All there really is to do this morning is not eat (since midnight) or drink anymore clear fluids (since 8am), take my one prescription medication which I’ve done, and have the final shower. I’m feeling pretty nervous, I always half-faint when I get blood drawn so I’m scared that having such an empty stomach and lower blood sugar is going to make me freak out at the hospital, but I’ll just have to get through it. I’ve never had an IV before and they gross me out. I’m also scared of how much pain there will be after.

The extremely nice gentleman who called yesterday from the Hospital at Home program was very thorough, and he reminded me that even though I’m a H@H candidate, if the surgeon decides for whatever reason that it’s safest to stay a night in the hospital after all, she can make that call. So I packed a light over night back just in case but as long as all goes well my amazing husband will come and get me once I’m done in the OR recovery.

Here we go. Talk as soon as possible.


Marathoner’s Hysterectomy Journey- pre-surgery week thoughts & actions


Wow. So my plan to get super fit and race an 8k right before the operation kind of fell apart. I was definitely in denial about how burnt out I was from marathon training and Eugene, quickly followed by the Victoria 70.3 and a couple other fun events in there. I see now that I was trying to force myself to keep pushing up until this surgery because I do have fears about losing all the fitness. Irrational, yes. Human nature? Also, yes.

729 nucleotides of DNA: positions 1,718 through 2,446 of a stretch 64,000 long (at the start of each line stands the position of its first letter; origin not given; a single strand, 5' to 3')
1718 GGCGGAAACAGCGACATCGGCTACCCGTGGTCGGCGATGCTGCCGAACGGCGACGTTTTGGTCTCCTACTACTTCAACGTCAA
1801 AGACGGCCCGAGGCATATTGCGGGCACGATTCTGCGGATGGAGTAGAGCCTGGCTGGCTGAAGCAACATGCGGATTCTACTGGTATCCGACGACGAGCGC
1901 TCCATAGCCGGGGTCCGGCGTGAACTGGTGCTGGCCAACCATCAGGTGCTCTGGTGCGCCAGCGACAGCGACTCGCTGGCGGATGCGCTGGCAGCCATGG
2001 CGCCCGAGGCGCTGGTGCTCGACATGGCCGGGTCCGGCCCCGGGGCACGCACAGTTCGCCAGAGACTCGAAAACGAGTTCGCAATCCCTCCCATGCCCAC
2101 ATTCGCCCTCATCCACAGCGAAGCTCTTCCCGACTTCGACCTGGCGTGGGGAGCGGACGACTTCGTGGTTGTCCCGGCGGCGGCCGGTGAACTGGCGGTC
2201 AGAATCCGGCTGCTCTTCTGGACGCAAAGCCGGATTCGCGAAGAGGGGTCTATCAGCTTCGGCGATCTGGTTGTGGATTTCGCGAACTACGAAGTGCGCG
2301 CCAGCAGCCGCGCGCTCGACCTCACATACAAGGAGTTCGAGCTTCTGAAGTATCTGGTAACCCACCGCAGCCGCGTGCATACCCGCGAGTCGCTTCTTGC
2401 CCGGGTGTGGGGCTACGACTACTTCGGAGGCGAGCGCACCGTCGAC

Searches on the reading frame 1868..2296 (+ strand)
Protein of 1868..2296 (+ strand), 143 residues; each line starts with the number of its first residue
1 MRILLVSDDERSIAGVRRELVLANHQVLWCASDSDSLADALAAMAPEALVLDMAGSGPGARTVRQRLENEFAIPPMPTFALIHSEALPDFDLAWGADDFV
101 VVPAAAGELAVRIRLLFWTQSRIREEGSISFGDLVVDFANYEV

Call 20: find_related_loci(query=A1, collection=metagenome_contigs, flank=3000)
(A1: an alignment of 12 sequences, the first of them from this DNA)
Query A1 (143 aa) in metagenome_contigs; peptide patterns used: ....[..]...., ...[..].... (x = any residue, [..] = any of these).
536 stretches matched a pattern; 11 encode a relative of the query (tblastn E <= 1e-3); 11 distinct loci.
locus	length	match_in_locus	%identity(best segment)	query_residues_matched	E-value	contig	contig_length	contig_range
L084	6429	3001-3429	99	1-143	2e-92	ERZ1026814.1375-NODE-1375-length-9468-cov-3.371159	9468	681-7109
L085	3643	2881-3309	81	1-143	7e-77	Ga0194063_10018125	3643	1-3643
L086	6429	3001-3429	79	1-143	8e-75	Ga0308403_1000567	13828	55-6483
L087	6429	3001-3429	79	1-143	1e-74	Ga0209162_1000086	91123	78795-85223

I got SO sick about three weeks ago and haven’t really felt like doing much since. Aside from a few trail runs and short bike rides, all I’ve really been doing in the last month is swimming. Now it’s T minus five days until the procedure and I’m just trying to be nice to myself about still not wanting to run! It’s all good – I really do believe that the recovery period and not having the option to run is going to slingshot me back into full-blown running stoke, when it’s appropriate. But, I also feel so scared about what it’s going to be like trying to build back up. And I’m sad that I crashed and burned energy-wise right before this forced time off.

My good friends keep reassuring me and reminding me about lifetime fitness, or the total accumulated fitness gains over the last, say, ten years. It has been really helping to reflect on that, and if you are reading this and preparing for something similar, I think it can only be helpful for you to do it too. What have we been doing over the last decade? Make a quick list. Mine looks like this

  • 3-4 years of a pretty dedicated yoga practice
  • years in total working with various personal trainers, both group and 1 on 1
  • many triathlons, including two Ironman 70.3
  • +25 half marathons
  • 13 marathons
  • trail running with friends and a few trail races, including a 28k
  • hiking
  • HIIT and other full-body stuff with November Project
  • swimming with a coach 2-3x/week since 2019, open water swimming
  • lots of spin classes
  • working as a RMT since December 2020, which is hard work!

I could go back even further and think about the amount of soccer, volleyball and tap dance I’ve done in my life. Skiing. Sprinting bases in and in the outfield at slopitch. CRAZY dance parties. LOL. The point is, reviewing how much activity the body has done over the long-term is pretty comforting, and just like riding a bike, everything will come back quick!…I just have to keep reminding myself every five minutes so I don’t freak out. LOL.